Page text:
Mogorjelo is a Roman villa rustica that dates from the early fourth century. It is situated on a hill off the Neretva branch, 5 km south of Čapljina.
An Italic settler had a private manor complex built for agricultural purposes on the Mogorjelo site in the mid first century CE. He located the building designed for processing agricultural produce (villa rustica fructuaria) on a salient on the hill (the ground plan of the villa lies near the north or main gate of the walls of later date), and the residential building (villa rustica habitatoria) on the south slope exposed to the sun. This building burned down in the third century.
In the early fourth century, a state-owned estate was constructed over the ruins, with a villa which now forms the major feature of the complex. During the third century the property probably changed hands to become state-owned. The estate was destroyed in a major fire. The latest coins discovered on this site, in a layer of soot, were minted by Honorius in 388, so that it may be assumed that Mogorjelo fell into enemy hands some time between 401 and 403 with the Visigoth invasion of these parts. Life continued in these new circumstances.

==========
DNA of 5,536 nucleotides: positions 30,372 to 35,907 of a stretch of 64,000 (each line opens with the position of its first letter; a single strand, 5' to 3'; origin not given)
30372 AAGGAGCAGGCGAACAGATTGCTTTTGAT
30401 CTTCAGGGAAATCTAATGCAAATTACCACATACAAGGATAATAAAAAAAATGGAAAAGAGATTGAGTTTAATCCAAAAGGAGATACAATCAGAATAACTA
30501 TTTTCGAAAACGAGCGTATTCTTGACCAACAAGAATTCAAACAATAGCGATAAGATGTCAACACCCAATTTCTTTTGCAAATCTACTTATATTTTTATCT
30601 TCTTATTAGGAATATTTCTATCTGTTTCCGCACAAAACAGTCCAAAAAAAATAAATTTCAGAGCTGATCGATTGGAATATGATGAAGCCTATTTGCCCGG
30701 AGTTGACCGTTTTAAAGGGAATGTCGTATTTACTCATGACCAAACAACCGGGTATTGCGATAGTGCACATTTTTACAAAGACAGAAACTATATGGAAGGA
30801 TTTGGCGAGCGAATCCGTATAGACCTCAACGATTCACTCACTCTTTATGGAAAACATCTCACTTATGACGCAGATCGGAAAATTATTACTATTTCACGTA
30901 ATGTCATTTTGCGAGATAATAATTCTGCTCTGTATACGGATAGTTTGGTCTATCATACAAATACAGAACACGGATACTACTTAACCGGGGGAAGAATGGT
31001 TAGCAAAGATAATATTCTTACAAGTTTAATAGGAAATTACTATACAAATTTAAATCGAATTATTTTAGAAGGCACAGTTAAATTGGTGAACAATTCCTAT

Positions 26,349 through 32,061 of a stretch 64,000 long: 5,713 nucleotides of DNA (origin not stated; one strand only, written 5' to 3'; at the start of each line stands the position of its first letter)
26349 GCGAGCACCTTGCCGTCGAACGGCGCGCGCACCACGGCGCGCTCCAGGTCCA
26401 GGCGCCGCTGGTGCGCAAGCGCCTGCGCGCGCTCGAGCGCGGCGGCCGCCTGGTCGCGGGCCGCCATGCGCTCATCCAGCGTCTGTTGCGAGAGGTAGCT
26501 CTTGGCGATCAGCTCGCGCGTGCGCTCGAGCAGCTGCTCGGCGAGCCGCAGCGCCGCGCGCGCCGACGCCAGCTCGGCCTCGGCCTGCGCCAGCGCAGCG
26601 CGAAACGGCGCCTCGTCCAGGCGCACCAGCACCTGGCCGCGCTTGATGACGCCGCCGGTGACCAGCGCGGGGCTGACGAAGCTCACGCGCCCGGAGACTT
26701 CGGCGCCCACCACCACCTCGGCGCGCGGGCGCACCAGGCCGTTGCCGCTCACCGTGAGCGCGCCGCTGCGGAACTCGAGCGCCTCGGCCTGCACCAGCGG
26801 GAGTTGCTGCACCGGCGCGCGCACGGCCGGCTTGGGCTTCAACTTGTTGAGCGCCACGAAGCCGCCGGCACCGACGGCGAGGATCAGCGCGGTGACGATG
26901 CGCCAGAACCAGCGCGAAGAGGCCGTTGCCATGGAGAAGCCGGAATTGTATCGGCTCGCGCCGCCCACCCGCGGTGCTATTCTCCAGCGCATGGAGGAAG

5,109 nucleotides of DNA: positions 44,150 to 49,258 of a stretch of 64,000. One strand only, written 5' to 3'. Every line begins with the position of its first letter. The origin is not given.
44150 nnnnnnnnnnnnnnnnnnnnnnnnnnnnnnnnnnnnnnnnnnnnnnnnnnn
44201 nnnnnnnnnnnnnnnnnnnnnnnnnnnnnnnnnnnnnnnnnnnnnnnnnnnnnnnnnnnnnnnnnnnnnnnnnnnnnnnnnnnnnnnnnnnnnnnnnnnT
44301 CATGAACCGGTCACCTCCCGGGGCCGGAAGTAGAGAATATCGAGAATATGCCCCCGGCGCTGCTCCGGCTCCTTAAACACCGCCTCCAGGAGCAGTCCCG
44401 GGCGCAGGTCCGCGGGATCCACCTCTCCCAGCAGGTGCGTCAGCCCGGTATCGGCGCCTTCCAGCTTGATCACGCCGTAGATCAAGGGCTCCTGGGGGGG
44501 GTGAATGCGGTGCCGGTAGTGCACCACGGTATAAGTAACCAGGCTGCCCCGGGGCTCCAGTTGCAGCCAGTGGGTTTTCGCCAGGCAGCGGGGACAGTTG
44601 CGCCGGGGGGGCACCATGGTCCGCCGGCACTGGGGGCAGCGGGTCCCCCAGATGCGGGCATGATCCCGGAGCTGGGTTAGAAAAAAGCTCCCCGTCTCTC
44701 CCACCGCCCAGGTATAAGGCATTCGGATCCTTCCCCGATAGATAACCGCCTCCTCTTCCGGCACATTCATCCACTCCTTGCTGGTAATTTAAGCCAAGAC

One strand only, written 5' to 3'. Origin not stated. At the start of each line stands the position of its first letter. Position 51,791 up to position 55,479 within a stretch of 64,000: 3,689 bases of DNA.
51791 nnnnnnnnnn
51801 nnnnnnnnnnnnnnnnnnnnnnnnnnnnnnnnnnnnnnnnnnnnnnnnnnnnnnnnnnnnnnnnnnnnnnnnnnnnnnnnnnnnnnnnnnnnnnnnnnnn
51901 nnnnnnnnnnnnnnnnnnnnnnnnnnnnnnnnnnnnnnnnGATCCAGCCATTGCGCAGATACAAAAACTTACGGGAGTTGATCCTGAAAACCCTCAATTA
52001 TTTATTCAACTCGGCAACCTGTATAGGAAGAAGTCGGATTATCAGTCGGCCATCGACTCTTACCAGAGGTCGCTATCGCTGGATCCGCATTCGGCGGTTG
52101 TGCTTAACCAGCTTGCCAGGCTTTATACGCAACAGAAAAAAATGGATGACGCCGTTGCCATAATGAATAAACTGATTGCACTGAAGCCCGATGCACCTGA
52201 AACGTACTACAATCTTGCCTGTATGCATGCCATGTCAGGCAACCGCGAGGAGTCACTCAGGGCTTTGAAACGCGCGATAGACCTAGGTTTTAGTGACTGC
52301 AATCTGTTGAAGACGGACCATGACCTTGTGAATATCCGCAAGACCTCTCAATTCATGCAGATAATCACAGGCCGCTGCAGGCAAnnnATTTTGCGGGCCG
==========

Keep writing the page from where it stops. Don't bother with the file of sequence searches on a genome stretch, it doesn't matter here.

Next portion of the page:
In the mid fifth century, two basilicas were erected within the ruined perimeter walls in the north-eastern corner of the former villa, first one to the north and immediately thereafter the one to the south. To judge from various conversion works within the buildings, it appears that they were converted to residential use. Some items of Carolingian provenance, dating from the ninth century, have been found in the round tower and adjacent premises. Burials took place all over the site and its surroundings from the period of construction of late antique churches to the nineteenth century.References:
Built around AD 90 to entertain the legionaries stationed at the fort of Caerleon (Isca), the impressive amphitheatre was the Roman equivalent of today’s multiplex cinema. Wooden benches provided seating for up to 6,000 spectators, who would gather to watch bloodthirsty displays featuring gladiatorial combat and exotic wild animals.
Long after the Romans left, the amphitheatre took on a new life in Arthurian legend. Geoffrey of Monmouth, the somewhat imaginative 12th-century scholar, wrote in his History of the Kings of Britain that Arthur was crowned in Caerleon and that the ruined amphitheatre was actually the remains of King Arthur’s Round Table.
Today it is the most complete Roman amphitheatre in Britain.